Patients with paediatric-onset multiple sclerosis are at higher risk of cognitive impairment in adulthood: An Italian collaborative study

Luis Ruano, Mariana Branco, Emilio Portaccio, Benedetta Goretti, Claudia Niccolai, Francesco Patti, Clara Chisari, Paolo Gallo, Paola Grossi, Angelo Ghezzi, Marco Roscio, Flavia Mattioli, Chiara Stampatori, Marta Simone, Rosa Gemma Viterbo, Maria Pia Amato

Research output: Contribution to journalArticlepeer-review

Abstract

BACKGROUND: Patients with paediatric-onset multiple sclerosis (POMS) could be at an increased risk for cognitive impairment (CI), given the potential harmful effects of disease activity in neurodevelopment. However, there is scarce information on their long-term cognitive outcomes.

OBJECTIVE: To compare the prevalence and profile of CI between adults with a history of POMS and those with classic, adult-onset multiple sclerosis (AOMS).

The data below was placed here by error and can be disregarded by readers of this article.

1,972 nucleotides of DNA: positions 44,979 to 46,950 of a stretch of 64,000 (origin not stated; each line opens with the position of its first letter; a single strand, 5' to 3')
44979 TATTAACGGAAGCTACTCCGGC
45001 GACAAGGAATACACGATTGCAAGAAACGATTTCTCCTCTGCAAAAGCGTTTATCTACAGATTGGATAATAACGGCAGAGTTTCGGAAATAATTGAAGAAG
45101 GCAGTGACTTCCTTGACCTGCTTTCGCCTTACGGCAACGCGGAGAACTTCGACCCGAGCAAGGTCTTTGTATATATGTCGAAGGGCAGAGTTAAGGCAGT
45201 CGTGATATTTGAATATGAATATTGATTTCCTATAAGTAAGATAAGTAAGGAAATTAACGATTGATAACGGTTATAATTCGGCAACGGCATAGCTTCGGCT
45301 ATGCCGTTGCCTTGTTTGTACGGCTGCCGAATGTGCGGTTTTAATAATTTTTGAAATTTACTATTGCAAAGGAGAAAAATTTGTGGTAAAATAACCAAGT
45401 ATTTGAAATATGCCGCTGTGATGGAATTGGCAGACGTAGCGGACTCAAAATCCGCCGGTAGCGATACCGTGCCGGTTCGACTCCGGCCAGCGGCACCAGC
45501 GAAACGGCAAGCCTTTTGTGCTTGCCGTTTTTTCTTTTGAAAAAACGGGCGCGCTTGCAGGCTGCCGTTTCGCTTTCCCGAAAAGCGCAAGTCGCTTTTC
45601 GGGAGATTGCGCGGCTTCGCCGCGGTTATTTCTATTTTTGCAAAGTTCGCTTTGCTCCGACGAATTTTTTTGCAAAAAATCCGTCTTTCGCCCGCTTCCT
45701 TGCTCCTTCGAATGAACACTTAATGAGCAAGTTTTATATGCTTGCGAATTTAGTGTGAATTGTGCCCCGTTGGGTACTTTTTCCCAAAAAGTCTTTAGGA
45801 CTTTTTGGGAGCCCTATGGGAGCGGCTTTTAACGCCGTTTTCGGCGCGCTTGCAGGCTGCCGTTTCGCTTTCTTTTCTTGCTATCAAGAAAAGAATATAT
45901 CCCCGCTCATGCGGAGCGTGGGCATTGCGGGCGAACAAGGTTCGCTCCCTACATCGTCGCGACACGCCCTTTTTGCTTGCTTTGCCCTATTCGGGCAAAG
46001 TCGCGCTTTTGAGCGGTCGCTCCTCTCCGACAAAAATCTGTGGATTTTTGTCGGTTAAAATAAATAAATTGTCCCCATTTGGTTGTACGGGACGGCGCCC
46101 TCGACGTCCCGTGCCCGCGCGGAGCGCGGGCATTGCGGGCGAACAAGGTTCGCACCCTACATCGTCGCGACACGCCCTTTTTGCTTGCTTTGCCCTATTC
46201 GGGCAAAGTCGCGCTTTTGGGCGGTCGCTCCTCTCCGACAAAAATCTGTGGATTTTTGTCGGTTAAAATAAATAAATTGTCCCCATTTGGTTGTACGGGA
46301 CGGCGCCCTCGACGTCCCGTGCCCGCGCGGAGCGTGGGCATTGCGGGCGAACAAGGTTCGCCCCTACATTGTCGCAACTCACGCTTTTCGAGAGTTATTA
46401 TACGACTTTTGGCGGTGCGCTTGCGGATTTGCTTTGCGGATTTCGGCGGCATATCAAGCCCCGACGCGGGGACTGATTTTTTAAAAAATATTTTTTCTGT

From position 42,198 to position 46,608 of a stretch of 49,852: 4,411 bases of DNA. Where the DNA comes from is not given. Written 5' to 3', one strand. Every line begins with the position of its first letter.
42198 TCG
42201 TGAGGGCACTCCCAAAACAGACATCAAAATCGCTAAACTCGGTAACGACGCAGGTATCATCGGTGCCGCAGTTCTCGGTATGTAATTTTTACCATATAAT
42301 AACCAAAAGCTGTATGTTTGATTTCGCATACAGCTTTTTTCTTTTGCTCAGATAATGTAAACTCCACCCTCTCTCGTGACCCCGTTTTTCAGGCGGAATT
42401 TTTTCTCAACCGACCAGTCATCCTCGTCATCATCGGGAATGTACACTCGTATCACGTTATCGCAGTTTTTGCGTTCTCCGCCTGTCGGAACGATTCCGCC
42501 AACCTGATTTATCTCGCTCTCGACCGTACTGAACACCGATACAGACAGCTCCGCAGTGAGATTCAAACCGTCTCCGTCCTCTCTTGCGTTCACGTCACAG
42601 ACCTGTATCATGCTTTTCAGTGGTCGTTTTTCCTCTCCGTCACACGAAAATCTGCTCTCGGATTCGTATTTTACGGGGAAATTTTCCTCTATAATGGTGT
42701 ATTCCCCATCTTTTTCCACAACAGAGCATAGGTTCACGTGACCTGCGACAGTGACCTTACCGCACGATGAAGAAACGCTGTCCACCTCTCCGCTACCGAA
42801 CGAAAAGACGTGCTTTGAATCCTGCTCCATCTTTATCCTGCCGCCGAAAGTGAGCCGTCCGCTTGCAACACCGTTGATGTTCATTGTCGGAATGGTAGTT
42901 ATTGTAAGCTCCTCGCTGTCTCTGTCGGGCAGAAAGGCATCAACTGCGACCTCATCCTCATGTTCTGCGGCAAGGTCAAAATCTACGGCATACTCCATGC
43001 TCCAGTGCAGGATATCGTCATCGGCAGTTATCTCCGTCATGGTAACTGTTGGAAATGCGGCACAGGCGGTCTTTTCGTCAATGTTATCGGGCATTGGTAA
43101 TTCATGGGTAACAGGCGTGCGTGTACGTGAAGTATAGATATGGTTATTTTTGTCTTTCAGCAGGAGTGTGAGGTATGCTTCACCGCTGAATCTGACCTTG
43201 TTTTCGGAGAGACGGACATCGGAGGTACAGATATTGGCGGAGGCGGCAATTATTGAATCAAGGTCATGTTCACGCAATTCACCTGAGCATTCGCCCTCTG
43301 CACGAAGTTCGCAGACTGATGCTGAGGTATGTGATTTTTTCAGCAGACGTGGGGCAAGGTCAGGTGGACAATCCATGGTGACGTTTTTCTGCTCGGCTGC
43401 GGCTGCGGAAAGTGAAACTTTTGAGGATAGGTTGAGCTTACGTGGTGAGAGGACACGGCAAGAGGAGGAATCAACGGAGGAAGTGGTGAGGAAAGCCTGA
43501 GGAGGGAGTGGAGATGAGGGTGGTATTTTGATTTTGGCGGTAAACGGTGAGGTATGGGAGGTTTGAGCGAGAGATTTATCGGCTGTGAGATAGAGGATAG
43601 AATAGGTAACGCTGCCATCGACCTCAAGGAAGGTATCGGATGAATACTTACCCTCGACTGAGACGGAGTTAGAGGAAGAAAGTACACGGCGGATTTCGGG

METHODS: Cognitive performance was assessed through the Brief Repeatable Battery (BRB) and the Stroop Test in consecutive patients referred to six Italian MS centres. CI was defined as impairment in ⩾2 cognitive domains.

RESULTS: In all, 119 patients with POMS and 712 with AOMS were included in this analysis. The prevalence of CI was 48.0% in AOMS, 44.5% in POMS; with similar neuropsychological profile between the two groups. However, when adjusting for current age, we found a significantly increased risk for CI (odds ratio (OR) = 1.71; p = 0.02) and for impairment in information processing speed (OR = 1.86; p < 0.01) in patients with POMS. A higher Expanded Disability Status Scale (EDSS) was also identified in POMS ( p = 0.03) compared with AOMS patients.

CONCLUSION: Patients with a history of POMS appear to be at higher risk of physical and cognitive disability than AOMS patients, after correcting for age effects, with particular involvement of information processing speed.

Original languageEnglish
Pages (from-to)1352458517717341
JournalMultiple Sclerosis
DOIs
Publication statusE-pub ahead of print - Jun 1 2017

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